I’m expecting my third baby in a few months, a little boy this time. I’m sure I have a blue blanket around here somewhere . . .

28 June 2010


I recently reread Bird by Bird by Anne Lamott, circa 1994. This is probably the single best book on writing ever, well, um, written. My absolute favorite chapter discusses shitty first drafts . . . her description of the very first stage of writing, when you just have to get something down on paper/screen or you will never have anything to work with. This is just kind of an unfortunate step in the process that one must jump in and take if one is ever to move on and get to the *good* writing part. She then goes on to talk about how sometimes the writing is so awful in this draft, that you actually fear you might die before you have a chance to revise it, someone will find it and read it, and after your death the world will think your writing did in fact suck this bad. Really, though, no matter how terrible that first draft is, coming back to it an hour, or a day, or a week later is pure bliss, because you finally have Material To Work With. This is infinitely better than Material Stuck In Your Head Which Is Essentially Unusable Because You Are Too Lazy To Write It Down.

24 June 2010

This Is What I Do, Part 3

So, after a morning at the playground reflecting on what I wrote earlier, I feel I must clarify something. I think I may have made mothering small children sound too simplistic; really, it’s not. I’d use the old “it’s a marathon, not a sprint” analogy, but that only captures part of it. Perhaps a more accurate description would be that it is more mental than physical, more emotional than concrete.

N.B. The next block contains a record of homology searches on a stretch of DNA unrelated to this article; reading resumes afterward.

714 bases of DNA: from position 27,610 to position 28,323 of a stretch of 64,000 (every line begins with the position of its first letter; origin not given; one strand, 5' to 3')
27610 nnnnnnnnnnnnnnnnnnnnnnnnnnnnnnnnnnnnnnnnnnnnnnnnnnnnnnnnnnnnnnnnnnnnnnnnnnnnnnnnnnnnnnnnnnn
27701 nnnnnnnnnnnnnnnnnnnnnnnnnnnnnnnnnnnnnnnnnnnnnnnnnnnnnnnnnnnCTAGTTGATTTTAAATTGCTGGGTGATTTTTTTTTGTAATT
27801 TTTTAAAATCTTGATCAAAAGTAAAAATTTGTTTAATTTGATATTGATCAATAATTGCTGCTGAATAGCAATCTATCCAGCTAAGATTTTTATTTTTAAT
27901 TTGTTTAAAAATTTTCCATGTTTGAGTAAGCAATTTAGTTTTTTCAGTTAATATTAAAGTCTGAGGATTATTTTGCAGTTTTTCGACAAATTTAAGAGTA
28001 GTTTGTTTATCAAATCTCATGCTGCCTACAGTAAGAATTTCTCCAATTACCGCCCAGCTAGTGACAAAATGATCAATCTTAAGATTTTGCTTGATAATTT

Following are just a few ways my children and I expend some of that mental energy together each day:
Small children constantly desire to learn. They ask about 4675 questions a day (rough estimate). And they like to talk. And talk. And talk. Conversing with someone under the age of five for a few minutes, let alone All Day Long, can become quite draining, and requires a great deal of patience and empathy. Everything is new to them, so nothing seems boring and no activity is wasted time. Sometimes this is difficult to bear in mind when a 10-minute walk to the grocery store takes 37 minutes because there are rocks! On the trail! Thousands! Let’s look at every single one of them!